Divorce: The end of Blame and Shame? by Shakeel Mir | Blogs | The Law House

Divorce: The end of Blame and Shame? by Shakeel Mir

By in All Blogs, Family Law, Property Law Category on October 30th, 2013

A High Court Judge Sir Paul Coleridge has recently stated that family law in England and Wales is outdated and needs reform. The judge stated that the law needs to reflect society as it is now and not as it was in the distant past.

The main legislation covering family law is the Matrimonial Causes Act 1973.  Since then society has changed considerably.  For many people, it seems extraordinary that in this day and age, we still have a law which effectively looks at blame for the break up of a marriage and that it is necessary to provide a ground such as adultery and unreasonable behaviour, when in may circumstances a couple has simply stopped getting on and just want to go their own way.

Maybe couples are far less tolerant of each other than say our parents or grand-parents’ generations were, but this is also a reflection of how society has changed.

There are other grounds available of course, such as desertion (very rarely used) or 2 years’ separation with the consent of the other party to the divorce; or 5 years’ separation without having to get the consent of the other party to the divorce. This might be a long wait for someone who is desperate to get out of a marriage.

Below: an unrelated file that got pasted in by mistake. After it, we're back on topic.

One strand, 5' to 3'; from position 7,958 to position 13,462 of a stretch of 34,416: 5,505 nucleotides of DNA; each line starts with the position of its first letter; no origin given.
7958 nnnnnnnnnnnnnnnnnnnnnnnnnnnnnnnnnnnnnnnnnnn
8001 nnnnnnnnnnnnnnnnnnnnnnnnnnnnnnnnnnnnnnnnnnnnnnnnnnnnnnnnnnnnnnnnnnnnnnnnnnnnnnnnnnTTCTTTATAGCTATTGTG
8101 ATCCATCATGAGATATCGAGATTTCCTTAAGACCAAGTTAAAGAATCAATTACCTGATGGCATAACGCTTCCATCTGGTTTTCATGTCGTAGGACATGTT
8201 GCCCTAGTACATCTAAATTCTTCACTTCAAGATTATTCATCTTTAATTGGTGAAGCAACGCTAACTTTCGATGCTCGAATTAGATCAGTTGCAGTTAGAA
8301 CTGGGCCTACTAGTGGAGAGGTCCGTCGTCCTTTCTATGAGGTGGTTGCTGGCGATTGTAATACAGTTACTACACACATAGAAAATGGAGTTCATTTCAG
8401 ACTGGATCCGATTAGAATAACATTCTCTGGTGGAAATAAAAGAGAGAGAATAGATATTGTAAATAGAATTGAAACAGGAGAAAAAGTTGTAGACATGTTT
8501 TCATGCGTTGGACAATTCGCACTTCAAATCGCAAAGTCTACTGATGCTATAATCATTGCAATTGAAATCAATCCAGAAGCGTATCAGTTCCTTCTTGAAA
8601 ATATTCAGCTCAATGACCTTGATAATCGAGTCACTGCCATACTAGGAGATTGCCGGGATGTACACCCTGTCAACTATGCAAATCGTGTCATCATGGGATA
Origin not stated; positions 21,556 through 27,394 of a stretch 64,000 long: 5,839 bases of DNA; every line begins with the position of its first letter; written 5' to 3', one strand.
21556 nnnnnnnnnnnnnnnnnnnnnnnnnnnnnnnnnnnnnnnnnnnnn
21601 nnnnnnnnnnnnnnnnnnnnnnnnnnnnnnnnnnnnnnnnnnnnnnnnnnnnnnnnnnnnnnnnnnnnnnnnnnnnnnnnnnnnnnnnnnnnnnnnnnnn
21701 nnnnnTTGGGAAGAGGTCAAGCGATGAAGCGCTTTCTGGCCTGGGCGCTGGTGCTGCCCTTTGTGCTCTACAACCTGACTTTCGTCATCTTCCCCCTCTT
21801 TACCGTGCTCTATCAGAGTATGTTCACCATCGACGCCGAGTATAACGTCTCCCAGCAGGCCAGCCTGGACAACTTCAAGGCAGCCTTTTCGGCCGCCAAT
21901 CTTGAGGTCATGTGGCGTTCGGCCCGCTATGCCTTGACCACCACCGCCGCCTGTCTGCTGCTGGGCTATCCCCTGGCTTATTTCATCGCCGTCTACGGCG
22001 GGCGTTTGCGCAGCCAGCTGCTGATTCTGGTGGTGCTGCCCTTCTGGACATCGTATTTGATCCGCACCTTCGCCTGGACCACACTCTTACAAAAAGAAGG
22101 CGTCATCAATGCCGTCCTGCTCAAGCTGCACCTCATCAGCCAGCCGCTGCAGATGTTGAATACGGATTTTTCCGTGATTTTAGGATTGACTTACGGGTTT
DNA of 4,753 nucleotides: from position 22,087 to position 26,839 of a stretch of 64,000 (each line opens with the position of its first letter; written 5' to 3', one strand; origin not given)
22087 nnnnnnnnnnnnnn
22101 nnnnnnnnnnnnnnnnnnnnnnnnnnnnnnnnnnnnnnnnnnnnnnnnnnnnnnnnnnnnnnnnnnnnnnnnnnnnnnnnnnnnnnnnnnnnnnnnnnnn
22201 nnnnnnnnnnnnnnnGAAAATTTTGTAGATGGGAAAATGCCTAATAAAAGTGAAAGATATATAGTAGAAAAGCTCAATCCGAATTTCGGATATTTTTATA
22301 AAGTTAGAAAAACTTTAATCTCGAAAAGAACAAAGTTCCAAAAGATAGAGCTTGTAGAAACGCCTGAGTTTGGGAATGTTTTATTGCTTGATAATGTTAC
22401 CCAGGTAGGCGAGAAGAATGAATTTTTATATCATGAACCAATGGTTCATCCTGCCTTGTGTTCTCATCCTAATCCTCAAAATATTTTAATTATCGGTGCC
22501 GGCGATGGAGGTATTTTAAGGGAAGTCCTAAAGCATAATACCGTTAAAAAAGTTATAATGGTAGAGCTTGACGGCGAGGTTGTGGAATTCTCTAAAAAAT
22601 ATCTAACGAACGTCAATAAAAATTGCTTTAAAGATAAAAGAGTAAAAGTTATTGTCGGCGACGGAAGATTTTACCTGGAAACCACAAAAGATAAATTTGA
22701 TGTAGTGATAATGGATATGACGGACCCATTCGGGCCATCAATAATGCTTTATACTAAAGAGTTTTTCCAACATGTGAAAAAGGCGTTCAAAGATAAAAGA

Then of course there is the law on co-habitation. There is still a long held view in the public that there is something called a common law marriage, where a couple have been living together but have not married. But there is no such thing. So unmarried couples may find that they are in a difficult situation when it comes to separating from their partner. For example, a person who may have moved in with someone,  in a property owned by that person, and spent several years in the relationship, is not automatically entitled to have a share of the proceeds of the sale of such a property.

Factors taken into account in a marriage breakdown situation, such as the duration of the marriage, incomes, and contributions to the marriage, financial or otherwise, do not apply to a cohabiting couple. This surely cannot be right in a society where so many people choose to live together without getting married.

In many ways though, the law is changing, slowly but surely. Just a few years ago, the idea of a civil partnership, or indeed, even same sex marriage, was something that was simply unobtainable yet we now have laws to govern these. This does reflect a changing society.

Sir Coleridge also believes that attempting to settle matters in a family breakdown should be dealt with much more by way of mediation and arbitration, and to avoid the current way financial matters are settled in the courts.

Perhaps a comprehensive change in law is something that just might be needed.